• Each time a report is generated, OpenOffice starts. Initially we used bootstrapconnector to manage OpenOffice processes, but later it became clear that in many cases it doesn’t kill the process after a report is generated. Thus, we had to re-implement the logic of OpenOffice start and shutdown (thanks to jodconverter developers, who pointed many good ideas on this matter)
    • Also UNO Runtime (and OpenOffice Server itself) has significant problems with thread-safety and this can lead to the server freezing or terminating itself if an internal error occurs. To overcome this, we had to implement a mechanism to restart reports if the server fails, with an obvious detrimental consequence for performance

    Later on, when the DOCX4J library became very mature and popular, we supported XLSX/DOCX. The main advantage of the DOCX4J library is that it provides the necessary low level access to the document structure (basically, you operate with XML). Another benefit of using DOCX4J is that it doesn’t require OpenOffice server integration for DOCX reports generation.

    Also, there is an ability to use document with Freemarker markup as a report template. We usually use it to generate very custom reports as HTML and then convert the result to PDF.

    Finally, YARG infrastructure is developed in an extendable way, so that experienced users can implement integration with any other template type by themselves.

    Hello World Report

    Let’s get to know YARG. The main idea of the report generator is to split out the data layer and presentation layer. The Data Layer enables scripting or direct SQL querying to fetch the desired information and the presentation layer represents the markup of the fetched data.

    All YARG reports consist of so-called ‘Bands’. A Band is something that links up data and presentation layers together. So, every band knows where to get the data from and where it is placed in the template.

    For example, we want to print out all our employees to an Excel spreadsheet. We will need to create the ‘Staff’ band and define an SQL query to fetch the list of the employees:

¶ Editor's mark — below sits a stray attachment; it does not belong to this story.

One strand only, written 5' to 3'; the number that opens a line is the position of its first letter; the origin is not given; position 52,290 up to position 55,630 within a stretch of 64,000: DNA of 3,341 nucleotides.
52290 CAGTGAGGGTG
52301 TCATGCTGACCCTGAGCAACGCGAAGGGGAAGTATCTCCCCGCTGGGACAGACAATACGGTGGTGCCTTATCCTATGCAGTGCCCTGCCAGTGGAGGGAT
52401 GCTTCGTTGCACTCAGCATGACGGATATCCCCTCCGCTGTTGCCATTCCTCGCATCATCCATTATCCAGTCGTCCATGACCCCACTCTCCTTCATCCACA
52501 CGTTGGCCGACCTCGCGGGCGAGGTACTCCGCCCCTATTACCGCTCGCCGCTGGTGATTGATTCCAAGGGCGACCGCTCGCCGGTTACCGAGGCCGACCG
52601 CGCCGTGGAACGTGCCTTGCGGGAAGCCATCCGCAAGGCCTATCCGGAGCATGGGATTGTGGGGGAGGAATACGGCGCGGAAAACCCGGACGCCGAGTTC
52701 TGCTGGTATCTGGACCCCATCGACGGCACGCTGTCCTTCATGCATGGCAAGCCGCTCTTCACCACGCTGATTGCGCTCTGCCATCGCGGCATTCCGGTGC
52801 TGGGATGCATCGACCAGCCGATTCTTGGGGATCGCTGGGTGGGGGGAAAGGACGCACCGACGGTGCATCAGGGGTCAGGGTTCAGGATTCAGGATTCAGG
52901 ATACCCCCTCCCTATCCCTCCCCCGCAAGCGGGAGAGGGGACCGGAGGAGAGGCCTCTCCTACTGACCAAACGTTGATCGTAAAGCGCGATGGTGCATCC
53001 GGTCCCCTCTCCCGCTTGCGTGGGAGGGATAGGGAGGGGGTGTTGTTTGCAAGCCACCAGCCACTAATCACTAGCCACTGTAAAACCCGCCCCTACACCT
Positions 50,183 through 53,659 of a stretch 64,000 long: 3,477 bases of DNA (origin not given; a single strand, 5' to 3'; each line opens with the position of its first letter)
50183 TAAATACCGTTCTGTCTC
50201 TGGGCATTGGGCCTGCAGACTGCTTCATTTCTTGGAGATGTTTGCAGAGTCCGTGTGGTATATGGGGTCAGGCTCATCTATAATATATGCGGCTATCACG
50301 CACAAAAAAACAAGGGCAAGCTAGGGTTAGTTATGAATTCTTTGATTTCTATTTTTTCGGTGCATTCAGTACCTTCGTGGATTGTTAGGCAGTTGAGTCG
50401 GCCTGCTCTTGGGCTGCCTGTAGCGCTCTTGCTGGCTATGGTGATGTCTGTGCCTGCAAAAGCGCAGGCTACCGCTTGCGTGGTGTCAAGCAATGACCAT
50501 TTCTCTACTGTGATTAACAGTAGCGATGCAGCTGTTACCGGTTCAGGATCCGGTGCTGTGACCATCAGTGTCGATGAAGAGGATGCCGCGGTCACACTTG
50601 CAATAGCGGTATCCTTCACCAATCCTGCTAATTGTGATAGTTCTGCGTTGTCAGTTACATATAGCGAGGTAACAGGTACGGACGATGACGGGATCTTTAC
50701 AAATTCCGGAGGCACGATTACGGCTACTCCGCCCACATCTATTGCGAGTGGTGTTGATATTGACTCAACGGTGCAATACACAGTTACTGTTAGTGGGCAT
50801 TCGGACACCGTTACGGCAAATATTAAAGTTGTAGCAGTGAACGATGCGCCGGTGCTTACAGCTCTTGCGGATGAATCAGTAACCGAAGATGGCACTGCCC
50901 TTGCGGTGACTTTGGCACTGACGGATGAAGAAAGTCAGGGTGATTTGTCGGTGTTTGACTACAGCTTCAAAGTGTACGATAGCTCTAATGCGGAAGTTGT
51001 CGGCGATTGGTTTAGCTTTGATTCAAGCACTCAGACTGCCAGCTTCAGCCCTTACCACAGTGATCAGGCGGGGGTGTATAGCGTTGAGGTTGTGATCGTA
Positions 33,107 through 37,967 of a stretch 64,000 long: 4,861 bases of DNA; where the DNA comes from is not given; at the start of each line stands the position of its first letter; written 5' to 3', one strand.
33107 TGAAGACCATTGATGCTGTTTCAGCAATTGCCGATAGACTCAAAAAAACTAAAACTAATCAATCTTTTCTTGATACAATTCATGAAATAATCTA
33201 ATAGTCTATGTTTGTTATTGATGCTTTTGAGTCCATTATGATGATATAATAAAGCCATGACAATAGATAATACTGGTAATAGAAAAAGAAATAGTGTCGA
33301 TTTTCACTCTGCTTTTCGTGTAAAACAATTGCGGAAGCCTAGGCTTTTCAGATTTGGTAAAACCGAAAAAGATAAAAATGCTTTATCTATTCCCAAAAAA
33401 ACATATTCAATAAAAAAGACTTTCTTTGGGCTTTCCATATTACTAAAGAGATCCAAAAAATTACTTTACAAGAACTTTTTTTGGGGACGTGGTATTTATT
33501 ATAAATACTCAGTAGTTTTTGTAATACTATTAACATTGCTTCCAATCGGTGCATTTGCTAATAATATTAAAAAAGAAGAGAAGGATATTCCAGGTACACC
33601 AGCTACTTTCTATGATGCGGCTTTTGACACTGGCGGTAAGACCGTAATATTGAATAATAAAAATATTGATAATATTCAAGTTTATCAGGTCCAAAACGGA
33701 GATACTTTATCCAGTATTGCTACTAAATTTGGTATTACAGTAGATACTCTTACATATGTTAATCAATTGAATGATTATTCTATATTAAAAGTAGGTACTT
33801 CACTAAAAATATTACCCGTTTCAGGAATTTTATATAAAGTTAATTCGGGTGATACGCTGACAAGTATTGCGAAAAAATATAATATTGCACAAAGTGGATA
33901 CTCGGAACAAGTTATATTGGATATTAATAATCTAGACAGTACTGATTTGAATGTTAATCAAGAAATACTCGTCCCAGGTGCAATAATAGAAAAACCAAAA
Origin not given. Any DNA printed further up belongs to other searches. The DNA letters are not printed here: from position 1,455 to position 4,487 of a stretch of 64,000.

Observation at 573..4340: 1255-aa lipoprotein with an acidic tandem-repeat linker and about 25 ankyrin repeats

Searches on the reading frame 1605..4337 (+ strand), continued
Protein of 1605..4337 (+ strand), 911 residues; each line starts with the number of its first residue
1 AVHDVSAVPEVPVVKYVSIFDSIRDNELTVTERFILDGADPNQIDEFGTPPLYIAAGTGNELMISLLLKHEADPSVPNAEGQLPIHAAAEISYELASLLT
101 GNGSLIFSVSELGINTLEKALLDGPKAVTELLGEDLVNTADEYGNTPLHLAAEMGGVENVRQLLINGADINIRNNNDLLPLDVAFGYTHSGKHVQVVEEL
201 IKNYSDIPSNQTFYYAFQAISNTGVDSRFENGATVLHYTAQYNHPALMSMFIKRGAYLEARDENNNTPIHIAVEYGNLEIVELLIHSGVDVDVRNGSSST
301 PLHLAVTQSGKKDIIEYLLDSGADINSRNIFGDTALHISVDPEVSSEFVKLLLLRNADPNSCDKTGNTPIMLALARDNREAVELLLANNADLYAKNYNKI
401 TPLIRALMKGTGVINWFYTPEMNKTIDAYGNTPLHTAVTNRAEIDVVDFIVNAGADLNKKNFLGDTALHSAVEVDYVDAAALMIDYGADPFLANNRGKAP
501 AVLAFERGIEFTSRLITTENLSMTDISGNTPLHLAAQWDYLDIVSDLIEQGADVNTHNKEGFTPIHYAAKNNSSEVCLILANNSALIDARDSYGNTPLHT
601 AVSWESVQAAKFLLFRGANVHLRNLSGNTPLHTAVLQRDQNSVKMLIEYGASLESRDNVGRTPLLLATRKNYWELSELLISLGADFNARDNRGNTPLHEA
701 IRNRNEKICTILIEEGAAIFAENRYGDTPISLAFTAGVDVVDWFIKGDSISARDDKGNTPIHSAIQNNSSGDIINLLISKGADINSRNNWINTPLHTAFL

select name, surname, position from staff

    Java Code

    ReportBuilder reportBuilder = new ReportBuilder();
    ReportTemplateBuilder reportTemplateBuilder = new ReportTemplateBuilder()
    BandBuilder bandBuilder = new BandBuilder();
    ReportBand staff="Staff")
            .query("Staff", "select name, surname, position from staff", "sql")
    Report report =;
    Reporting reporting = new Reporting();
    reporting.setFormatterFactory(new DefaultFormatterFactory());
            new DefaultLoaderFactory().setSqlDataLoader(new SqlDataLoader(datasource)));
    ReportOutputDocument reportOutputDocument = reporting.runReport(
            new RunParams(report), new FileOutputStream("/home/haulmont/reports/staff.xls"));

    The only thing left is to create the XLS template:


    Here we go! Just run the program and enjoy the result!

    Advanced Example without Java

    Let’s assume we have a network of bookshops. There is a need to generate an XLS report showing the list of sold books, with reference to the bookshop where the books were sold. Moreover, we don’t have a Java developer, only a system administrator with the basic skill set of XML and SQL.

    First of all we need to create an XLS template for the report:


    As you can see, we define two named regions (corresponding to the bands): for shops (in blue) and for book instances (in white).

    Now we have to fetch required data from the database:

    select as "id", as "name", shop.address as "address" 
    from store shop
    select as "author", as "name", book.price as "price",  count(*) as "count" 
    from book book where book.store_id = ${} 
    group by,, book.price

    Finally, we declare the bands structure of the report using XML: